Well if you use a browser like Firefox you can get “smart” bookmarks that will give you quick and easy links to new content on your favorite bookmarked sites. Of course, it accomplishes this through Feeds. In Firefox it couldn’t be easier: When you browse to a site that offers a Feed, the icon will appear in the right side of the Address Bar. If you click that icon, you’ll get an Add Live Bookmark dialog box. The Feed address is already filled in for you, all you need to do is give it a name and choose a location. If you choose Bookmarks Toolbar Folder the bookmark along with the Feed icon will appear below the Address Bar; clicking the title will show a dropdown list of recent article headlines and clicking one will bring you to the content in question.
If you need to know what the Feed address is for that particular Live Bookmark, right-click the bookmark and choose Properties… and the address is found under Feed Location. You can copy this and paste it into RSS Bandit, Thunderbird or any other Feed Reader that happens to strike your fancy.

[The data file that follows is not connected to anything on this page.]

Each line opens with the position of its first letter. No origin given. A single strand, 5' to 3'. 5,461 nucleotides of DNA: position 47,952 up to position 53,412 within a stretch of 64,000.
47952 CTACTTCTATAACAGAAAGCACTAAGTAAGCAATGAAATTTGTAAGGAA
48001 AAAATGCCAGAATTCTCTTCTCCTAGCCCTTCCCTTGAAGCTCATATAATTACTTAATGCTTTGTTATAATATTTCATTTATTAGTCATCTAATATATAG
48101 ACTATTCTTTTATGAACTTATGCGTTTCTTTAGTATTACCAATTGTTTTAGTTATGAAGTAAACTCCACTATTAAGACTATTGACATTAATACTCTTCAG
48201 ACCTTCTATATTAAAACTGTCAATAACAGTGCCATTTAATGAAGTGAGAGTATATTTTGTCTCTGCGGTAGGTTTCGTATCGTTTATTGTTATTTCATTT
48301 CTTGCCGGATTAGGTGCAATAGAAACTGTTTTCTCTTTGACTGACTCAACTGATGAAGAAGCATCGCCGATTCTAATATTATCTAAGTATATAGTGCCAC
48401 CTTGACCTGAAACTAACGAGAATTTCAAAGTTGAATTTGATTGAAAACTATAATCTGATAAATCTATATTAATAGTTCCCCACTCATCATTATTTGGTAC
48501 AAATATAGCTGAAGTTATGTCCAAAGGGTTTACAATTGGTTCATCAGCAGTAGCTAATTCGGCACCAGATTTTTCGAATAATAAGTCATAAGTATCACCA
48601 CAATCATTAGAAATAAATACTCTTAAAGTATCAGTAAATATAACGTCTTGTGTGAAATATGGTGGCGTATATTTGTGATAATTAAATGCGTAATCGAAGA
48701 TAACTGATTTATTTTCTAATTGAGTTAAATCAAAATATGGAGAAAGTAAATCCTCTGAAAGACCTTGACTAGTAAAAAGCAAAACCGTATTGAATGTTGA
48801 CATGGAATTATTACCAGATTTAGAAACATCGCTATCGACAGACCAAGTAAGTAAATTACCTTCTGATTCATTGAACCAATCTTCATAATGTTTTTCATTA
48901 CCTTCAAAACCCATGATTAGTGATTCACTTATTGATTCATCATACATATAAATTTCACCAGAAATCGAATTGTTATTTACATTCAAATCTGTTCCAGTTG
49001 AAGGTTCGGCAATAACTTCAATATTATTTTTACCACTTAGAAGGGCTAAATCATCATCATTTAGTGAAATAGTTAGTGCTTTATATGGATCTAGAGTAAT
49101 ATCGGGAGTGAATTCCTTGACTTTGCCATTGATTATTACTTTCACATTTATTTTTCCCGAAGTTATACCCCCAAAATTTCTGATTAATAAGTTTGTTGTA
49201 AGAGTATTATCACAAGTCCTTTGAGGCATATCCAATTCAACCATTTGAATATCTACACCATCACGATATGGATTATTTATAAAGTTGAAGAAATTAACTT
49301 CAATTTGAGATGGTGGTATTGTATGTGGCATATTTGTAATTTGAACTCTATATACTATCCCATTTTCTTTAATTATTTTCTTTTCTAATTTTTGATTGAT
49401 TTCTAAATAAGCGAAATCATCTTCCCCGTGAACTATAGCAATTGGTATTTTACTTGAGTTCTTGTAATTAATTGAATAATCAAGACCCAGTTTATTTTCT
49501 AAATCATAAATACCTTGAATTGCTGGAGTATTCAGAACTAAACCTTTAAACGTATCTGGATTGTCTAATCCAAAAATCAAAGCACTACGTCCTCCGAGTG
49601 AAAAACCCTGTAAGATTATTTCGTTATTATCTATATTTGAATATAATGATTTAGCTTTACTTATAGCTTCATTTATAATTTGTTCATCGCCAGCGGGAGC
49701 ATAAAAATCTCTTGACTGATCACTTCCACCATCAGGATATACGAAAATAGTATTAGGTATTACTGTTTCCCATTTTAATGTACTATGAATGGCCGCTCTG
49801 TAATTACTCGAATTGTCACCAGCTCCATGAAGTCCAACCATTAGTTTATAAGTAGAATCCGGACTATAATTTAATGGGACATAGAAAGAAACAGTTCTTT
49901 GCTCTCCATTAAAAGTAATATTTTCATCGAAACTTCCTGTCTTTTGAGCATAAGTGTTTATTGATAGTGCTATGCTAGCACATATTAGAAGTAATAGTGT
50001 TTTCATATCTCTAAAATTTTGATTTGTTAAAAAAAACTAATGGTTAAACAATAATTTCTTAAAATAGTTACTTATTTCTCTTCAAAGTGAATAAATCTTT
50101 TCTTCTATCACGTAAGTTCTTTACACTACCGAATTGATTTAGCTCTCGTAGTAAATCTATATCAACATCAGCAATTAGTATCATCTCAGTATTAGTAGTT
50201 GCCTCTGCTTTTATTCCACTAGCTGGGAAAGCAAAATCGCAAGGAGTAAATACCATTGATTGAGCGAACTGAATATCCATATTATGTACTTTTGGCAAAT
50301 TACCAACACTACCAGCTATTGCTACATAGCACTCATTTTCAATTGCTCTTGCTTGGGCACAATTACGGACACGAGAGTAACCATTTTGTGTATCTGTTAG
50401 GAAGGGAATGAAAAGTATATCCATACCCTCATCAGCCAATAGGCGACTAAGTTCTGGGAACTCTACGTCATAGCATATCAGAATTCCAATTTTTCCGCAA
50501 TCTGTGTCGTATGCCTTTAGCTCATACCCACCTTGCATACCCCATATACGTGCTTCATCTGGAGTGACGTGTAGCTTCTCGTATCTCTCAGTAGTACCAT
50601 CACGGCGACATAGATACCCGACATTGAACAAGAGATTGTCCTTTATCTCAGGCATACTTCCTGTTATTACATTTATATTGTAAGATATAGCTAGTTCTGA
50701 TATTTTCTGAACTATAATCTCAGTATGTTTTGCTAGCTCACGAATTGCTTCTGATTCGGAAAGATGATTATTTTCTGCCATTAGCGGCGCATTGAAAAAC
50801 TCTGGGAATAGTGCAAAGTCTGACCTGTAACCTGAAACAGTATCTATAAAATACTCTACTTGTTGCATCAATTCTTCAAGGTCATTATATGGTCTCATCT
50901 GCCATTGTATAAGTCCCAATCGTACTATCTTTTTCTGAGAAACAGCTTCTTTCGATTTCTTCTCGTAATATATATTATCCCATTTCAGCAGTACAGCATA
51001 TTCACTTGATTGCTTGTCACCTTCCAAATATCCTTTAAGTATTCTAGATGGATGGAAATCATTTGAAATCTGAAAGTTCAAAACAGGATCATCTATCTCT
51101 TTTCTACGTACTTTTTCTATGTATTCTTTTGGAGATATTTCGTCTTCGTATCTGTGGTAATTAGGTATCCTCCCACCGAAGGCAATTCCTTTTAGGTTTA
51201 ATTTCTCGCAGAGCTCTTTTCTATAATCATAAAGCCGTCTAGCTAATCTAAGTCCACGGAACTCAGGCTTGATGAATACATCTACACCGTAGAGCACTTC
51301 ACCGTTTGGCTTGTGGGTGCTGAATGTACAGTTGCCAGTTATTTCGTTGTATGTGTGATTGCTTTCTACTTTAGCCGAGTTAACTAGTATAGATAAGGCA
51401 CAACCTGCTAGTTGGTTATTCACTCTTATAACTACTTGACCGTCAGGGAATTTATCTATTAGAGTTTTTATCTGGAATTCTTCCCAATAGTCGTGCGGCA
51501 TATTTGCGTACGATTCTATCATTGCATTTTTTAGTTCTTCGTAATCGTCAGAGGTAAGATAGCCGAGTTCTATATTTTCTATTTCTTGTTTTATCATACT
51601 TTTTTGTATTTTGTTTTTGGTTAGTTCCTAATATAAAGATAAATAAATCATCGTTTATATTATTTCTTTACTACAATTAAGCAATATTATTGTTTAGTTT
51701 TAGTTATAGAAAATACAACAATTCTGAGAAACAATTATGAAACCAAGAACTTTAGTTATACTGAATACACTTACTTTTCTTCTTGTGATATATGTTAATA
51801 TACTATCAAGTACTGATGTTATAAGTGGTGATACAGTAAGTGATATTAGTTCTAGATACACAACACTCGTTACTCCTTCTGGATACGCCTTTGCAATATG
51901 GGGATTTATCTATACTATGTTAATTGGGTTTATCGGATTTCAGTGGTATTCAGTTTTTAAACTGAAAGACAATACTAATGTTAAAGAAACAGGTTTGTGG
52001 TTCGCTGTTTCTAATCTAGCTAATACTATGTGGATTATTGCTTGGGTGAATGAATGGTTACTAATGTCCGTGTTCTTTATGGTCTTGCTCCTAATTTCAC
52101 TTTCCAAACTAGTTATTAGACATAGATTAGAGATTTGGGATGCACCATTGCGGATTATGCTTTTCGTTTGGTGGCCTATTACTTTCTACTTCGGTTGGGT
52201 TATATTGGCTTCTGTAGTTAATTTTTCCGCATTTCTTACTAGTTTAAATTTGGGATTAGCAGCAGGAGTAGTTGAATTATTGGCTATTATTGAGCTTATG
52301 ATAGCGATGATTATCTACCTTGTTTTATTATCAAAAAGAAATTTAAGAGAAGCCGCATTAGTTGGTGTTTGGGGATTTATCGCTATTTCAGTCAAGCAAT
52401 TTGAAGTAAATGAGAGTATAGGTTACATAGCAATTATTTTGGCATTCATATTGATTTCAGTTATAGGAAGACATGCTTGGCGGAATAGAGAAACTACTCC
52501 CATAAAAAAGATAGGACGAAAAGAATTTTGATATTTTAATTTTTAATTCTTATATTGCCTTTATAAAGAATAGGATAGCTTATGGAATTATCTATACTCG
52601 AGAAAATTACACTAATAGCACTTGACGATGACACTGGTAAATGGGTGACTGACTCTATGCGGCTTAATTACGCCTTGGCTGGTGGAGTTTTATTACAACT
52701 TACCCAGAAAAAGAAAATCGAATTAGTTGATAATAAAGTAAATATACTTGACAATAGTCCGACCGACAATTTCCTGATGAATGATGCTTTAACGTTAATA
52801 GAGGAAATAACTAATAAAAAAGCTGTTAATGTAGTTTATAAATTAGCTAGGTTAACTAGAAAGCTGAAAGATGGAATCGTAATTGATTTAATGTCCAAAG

Part V: Now What?
At this point you should be able to locate and use basic Feeds. Of course there is a lot more you can do from there, including adding Feeds to your own site or using Feeds on sites you may have set as your home page (like Netvibes or My Yahoo!). There are also sites like Feedburner that act as a buffer between Feeds and the sites they represent in order to provide site owners with detailed statistics about who is using their Feeds and how. Most of this is comparatively advanced but once you get comfortable with the idea of Feeds in general, you may never use the Web the same way again.
Questions, comments or requests for clarification are welcome. Please leave a comment or email the author.